By Rick Barra, Esq.
Did your spouse and you buy real property before you were married? If so, you may encounter estate and liability issues that you never considered. Under Florida law, if a husband and wife purchase real property, they take title as “tenants by the entirety”, unless the deed specifically provides otherwise. A “tenancy by the entirety” is a unique creature available only to married couples which provides for automatic passing of title to one spouse upon the death of the other. A “tenancy by the entirety” also provides additional protection against judgment creditors, since property owned by a husband and wife will not typically be subject to levy for judgments and other claims against only one spouse.
A lot of couples, however, purchase property before they get married. In those instances, they typically take title as “tenants in common” meaning each owns an undivided one-half interest. In the event of the death of one owner, his or her interest does not necessary pass to the other co-owner; title would pass under the estate of the deceased party. This means a probate may be necessary. Also, a judgment holder against either “co-tenant” could levy on a party’s undivided one-half interest in the property (assuming the property is not homestead).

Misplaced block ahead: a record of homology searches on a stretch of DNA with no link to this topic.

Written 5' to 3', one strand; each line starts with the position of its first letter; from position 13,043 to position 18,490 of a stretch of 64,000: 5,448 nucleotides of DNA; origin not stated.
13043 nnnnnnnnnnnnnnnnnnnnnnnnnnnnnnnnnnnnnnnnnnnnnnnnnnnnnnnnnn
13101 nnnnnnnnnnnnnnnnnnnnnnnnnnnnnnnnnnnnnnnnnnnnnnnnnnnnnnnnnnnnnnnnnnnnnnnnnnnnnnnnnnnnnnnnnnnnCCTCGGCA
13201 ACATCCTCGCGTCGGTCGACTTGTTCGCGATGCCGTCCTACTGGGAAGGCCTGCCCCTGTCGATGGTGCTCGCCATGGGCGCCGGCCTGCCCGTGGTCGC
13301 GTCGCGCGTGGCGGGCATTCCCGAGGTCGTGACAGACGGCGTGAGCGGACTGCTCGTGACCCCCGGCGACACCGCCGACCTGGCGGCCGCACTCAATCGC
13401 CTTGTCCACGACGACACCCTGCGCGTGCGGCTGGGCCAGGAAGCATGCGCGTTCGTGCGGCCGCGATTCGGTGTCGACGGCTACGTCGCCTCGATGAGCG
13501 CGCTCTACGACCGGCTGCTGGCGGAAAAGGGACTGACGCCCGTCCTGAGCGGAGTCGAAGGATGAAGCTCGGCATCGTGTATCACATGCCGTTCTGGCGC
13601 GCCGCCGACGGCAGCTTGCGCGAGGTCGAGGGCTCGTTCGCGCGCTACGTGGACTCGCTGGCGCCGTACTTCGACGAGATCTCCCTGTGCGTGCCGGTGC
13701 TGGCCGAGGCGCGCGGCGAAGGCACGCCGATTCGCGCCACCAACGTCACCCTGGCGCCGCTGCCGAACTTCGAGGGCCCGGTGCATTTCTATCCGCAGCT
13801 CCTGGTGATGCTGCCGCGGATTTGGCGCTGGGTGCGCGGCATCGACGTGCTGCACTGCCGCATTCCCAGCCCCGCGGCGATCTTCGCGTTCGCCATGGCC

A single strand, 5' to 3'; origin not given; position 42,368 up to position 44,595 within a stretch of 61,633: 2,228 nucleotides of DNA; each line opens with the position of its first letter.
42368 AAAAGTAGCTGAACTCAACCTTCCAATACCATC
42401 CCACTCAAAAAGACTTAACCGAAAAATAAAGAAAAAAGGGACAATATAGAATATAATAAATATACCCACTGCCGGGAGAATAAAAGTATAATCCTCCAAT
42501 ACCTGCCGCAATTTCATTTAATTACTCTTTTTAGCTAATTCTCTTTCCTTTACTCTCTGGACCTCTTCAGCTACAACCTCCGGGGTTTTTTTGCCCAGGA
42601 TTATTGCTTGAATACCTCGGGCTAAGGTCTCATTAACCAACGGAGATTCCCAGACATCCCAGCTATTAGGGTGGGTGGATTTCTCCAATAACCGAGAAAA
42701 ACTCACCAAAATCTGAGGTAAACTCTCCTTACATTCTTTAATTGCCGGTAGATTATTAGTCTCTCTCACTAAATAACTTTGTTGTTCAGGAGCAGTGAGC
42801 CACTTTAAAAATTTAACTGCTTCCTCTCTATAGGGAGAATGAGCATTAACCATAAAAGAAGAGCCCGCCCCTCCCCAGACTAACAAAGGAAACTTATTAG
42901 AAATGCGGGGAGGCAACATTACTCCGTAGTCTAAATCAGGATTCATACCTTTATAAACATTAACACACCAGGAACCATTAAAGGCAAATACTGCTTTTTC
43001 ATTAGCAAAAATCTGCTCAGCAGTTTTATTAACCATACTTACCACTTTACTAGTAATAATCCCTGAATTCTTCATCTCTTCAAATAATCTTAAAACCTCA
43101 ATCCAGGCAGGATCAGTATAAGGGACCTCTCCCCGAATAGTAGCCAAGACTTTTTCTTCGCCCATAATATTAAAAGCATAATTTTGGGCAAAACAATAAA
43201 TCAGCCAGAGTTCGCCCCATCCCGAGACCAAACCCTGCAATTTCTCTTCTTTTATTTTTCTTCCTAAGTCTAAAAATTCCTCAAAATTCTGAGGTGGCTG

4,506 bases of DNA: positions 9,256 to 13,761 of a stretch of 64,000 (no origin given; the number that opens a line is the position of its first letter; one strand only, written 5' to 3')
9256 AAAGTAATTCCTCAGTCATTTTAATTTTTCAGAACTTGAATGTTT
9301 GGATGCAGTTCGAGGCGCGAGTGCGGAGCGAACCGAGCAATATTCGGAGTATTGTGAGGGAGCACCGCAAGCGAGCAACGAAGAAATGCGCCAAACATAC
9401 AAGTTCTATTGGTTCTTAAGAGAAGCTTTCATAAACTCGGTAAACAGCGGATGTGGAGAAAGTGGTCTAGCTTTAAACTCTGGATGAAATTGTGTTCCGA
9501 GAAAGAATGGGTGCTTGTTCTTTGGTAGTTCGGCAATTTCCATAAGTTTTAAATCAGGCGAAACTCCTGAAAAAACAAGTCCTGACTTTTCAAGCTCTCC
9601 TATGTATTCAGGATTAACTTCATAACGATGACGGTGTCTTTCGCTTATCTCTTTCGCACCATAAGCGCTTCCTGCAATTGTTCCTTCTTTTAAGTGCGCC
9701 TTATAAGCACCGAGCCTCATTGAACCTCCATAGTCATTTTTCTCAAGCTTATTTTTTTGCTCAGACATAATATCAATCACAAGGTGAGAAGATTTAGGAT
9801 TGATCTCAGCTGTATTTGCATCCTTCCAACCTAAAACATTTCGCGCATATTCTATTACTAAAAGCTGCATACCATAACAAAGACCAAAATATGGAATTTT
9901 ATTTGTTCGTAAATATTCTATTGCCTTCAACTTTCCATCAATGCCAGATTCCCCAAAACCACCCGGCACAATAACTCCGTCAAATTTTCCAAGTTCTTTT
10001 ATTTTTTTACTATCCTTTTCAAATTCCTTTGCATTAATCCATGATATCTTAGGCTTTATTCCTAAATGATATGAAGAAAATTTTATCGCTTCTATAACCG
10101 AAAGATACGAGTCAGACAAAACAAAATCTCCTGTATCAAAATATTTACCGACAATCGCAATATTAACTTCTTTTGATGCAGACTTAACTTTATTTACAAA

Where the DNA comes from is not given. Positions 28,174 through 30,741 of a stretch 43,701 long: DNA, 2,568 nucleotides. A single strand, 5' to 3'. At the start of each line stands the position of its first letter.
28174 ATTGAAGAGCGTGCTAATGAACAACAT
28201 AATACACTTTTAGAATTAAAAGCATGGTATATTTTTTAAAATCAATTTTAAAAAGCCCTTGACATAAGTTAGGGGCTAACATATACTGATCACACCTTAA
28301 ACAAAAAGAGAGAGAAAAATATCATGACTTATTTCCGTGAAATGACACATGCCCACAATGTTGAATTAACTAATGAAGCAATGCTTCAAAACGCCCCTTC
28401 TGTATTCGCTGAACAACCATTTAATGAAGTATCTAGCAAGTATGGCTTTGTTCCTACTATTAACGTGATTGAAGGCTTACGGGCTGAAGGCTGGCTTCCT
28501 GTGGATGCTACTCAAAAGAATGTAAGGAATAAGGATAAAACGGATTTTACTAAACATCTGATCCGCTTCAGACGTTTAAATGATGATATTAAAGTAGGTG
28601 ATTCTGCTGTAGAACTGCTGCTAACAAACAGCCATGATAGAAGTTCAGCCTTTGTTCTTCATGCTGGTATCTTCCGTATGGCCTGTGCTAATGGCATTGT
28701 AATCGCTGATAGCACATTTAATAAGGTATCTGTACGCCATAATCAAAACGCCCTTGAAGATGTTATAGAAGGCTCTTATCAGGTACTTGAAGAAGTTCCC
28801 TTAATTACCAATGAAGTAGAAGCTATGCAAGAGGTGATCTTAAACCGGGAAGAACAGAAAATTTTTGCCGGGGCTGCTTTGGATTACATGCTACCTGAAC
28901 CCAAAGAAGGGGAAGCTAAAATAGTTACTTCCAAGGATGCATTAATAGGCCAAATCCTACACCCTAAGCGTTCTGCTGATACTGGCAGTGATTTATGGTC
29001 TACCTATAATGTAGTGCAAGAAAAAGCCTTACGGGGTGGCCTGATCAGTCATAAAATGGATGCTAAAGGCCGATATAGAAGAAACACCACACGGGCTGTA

We recently encountered a transaction where an unmarried couple purchased property and then subsequently married. After the husband’s death, the wife attempted to sell the property only to find out that she did not own all of the property and that her husband’s estate needed to be probated in order to determine who owned his one-half interest. Their intention was to own the property jointly, with the surviving spouse receiving all of the property. Their plans, however, were thwarted by their failure to properly plan.
Couples can remedy this situation simply with a little planning. After getting married, the couple may convey the property to themselves “as husband and wife” and create the “tenancy by the entirety” thereby ensuring the passing of title upon death of one spouse, with the added bonus of additional protection against creditors’ claims.